Herman Mankiewicz was a tragic figure – in 1940’s Hollywood and in David Fincher’s film, Mank. Sure, Mank stood up for what was right and against what was wrong at MGM and in the political world of the times. He had his principles, expressed too often in self-destructive ways. He was equally hurtful towards those who loved him. In fact, he turned away from love as he drank himself to death. Why couldn’t Mank get out of his “self-created trap?” Why does such a talented man not love himself?
Mank’s Self-Doubt Raging Inside
“Why do you love me?” Mank (Gary Oldman) repeatedly asks his long-suffering but loving wife, Sara (Tuppence Middleton). This time, while she helps a sloppily drunk Mank undress as he torments himself: “I should’ve done something by now …” The fact is, he’s already done a lot. But, raging self-doubt (self-hate, really) is Mank’s nemesis.
Mank was emotionally abused in childhood: “Mankiewicz was described as a ‘bookish, introspective child who, despite his intelligence, was never able to win approval from his demanding father’ who … belittled his achievements.” Now Mank belittles his own.
This happens. You get a self-doubting critical voice in your head when you’re demeaned. Mank has one of those voices, in spades.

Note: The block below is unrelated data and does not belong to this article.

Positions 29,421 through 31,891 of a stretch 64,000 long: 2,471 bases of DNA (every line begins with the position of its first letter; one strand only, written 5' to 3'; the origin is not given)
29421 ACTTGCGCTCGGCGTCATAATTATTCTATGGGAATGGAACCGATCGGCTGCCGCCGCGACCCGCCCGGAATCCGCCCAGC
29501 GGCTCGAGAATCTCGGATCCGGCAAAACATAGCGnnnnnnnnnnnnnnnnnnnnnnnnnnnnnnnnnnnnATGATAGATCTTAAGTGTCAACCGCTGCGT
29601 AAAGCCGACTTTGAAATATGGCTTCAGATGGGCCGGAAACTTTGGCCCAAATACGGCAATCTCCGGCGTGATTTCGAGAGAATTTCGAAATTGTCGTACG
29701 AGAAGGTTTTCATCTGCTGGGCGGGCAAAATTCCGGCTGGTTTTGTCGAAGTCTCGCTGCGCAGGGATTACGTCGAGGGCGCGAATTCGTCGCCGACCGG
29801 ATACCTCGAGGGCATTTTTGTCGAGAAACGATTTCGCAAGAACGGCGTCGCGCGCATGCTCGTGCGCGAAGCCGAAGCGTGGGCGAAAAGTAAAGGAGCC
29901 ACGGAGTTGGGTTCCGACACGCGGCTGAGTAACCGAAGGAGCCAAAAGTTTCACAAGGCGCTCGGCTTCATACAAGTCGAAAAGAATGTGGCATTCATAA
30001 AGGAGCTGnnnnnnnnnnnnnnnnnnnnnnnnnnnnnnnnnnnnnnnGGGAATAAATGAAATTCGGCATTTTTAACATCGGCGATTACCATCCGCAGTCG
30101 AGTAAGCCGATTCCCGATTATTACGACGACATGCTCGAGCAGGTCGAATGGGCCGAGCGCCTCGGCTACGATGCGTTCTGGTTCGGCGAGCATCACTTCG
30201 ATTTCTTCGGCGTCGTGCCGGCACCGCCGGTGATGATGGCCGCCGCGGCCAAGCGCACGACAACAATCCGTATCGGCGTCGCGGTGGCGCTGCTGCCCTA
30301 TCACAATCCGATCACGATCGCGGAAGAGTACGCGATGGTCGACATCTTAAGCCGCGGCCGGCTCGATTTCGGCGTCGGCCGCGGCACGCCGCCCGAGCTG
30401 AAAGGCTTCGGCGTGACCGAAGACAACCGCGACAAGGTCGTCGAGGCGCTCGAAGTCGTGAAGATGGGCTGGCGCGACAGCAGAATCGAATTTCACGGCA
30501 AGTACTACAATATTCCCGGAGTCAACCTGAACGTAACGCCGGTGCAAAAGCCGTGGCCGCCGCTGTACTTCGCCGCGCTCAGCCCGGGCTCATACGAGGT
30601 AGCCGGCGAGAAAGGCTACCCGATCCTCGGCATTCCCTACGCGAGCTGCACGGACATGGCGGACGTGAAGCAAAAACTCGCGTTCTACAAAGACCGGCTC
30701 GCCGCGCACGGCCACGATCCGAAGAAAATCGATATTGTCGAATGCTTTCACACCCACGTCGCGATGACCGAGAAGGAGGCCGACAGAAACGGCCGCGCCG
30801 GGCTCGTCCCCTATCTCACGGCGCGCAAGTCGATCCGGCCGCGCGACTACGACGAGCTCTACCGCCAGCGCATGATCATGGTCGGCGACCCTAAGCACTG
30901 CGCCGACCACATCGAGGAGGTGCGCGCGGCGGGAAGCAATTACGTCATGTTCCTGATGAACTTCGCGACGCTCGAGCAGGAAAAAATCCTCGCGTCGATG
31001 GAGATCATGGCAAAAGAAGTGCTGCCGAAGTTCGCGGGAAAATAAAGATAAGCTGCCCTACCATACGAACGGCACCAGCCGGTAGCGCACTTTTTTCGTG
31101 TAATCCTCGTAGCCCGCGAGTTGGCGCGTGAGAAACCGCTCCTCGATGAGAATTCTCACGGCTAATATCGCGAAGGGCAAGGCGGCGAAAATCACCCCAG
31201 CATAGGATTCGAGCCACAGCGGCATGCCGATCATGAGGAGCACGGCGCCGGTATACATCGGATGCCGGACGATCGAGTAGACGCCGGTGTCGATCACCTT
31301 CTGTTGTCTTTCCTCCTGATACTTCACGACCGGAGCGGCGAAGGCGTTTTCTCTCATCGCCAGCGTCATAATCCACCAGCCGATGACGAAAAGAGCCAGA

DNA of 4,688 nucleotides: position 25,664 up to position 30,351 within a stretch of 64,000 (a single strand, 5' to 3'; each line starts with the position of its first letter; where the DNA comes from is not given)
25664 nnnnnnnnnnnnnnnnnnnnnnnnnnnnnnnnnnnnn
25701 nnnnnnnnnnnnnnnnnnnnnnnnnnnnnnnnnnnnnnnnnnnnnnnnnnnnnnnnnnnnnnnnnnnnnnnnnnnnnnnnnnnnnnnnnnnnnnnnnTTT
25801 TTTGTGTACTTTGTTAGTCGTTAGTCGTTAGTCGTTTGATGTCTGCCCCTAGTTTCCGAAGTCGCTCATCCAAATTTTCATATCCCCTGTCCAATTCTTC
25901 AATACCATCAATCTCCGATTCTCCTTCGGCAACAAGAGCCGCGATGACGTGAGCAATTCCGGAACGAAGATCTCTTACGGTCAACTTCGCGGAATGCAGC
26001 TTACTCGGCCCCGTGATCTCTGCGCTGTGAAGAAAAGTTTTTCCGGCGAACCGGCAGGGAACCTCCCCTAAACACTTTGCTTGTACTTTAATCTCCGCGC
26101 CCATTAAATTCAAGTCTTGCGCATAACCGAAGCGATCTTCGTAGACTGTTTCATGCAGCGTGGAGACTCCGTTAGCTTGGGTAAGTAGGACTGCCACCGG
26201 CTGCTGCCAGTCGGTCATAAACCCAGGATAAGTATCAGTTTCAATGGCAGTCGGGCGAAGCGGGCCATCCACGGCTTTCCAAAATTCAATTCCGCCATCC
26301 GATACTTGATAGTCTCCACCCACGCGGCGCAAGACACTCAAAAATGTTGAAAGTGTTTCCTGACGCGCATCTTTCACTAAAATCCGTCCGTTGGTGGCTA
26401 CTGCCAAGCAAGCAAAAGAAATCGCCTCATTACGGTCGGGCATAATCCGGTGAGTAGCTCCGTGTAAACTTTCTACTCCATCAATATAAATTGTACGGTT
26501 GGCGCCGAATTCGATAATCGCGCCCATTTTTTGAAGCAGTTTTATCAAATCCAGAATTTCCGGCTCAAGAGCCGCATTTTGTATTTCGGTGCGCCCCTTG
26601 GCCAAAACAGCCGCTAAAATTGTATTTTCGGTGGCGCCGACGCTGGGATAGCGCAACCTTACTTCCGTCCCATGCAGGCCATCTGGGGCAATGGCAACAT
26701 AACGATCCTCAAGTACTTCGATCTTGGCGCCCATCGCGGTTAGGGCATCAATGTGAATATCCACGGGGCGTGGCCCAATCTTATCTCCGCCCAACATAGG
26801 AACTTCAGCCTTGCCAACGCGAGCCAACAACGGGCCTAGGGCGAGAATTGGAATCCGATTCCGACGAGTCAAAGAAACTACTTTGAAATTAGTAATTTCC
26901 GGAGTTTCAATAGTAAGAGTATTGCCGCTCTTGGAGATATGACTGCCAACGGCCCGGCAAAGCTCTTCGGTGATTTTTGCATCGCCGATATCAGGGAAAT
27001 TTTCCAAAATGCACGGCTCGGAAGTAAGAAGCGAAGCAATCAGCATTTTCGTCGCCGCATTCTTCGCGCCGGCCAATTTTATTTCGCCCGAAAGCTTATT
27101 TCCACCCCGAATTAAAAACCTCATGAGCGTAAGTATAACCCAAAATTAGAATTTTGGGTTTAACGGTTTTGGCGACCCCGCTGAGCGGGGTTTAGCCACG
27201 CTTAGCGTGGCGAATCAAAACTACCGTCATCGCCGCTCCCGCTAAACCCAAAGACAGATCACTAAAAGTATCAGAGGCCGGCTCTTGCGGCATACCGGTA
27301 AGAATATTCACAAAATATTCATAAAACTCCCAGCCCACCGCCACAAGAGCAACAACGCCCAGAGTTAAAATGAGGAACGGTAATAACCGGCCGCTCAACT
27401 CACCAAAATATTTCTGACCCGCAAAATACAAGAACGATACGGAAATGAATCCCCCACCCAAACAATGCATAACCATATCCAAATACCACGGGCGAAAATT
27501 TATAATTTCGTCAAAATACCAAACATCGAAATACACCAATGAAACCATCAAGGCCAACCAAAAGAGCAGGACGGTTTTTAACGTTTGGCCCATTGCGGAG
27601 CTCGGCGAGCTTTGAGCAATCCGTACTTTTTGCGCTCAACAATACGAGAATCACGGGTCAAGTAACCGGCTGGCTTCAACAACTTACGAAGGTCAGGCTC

When he won an Oscar for Citizen Kane, he wasn’t even there, drinking as always. Of course, he didn’t expect to win: “The members of the Academy … probably felt good because their hearts had gone out to crazy, reckless Mank, their own resident loser-genius”(in Meryman, R. Mank, p. 272).
The sad part is that Mank was a genius, a huge talent, who couldn’t help but make himself a loser. His self-contempt is everywhere in the film, as he refuses to stop drinking to write Citizen Kane, belittling himself all the way. His assistant, Rita (Lily Collins), tries to help: “Will you stop? You write for movies because you’re super at it.”
That’s not how Mank sees himself (at least not through the lens of his self-hate.) His mantra is: “Write hard, aim low.” There are good reasons. Being belittled as a child is hard to overcome, it lives inside you. One form of self-defense is to become arrogant.
The Purpose of Arrogance & Alcohol
The other side of Mank’s self-hate is grandiosity and contempt. We see his grandiosity when he assures his nervous brother, Joe (Tom Pelphrey), before his interview with L.B. Mayer (Arliss Howard): “You’re related to me, he already knows you’re a genius.”
Yet, he needs alcohol to blot out the belittling voice in his head. Alcohol gives him the “courage” of arrogance. Drunk, and meeting William Randolph Hearst (Charles Dance), while watching Marion Davies (Amanda Seyfried) rehearse, contempt breaks through.
He calls Hearst a “muckraker,” They banter: Hearst is impressed by Mank’s wit: “Have him seated next to me.” “Pops likes you,” Marion concludes. But in spite of Hearst being Mank’s big admirer, even later bankrolling half his paycheck for MGM, by the end of the film, Mank’s destroyed his relationship with Hearst with his binges and mockery.
At L.B. Mayer’s birthday party, at Willie Hearst’s home, he gives an insulting toast to Mayer, who ruined Christmas and cut salaries for everyone at MGM, except himself. Enraged that L.B. pleaded his case by: “this is what families do for each other,” Mank knows what “fathers” are and how they don’t care. He refuses to be anyone’s monkey.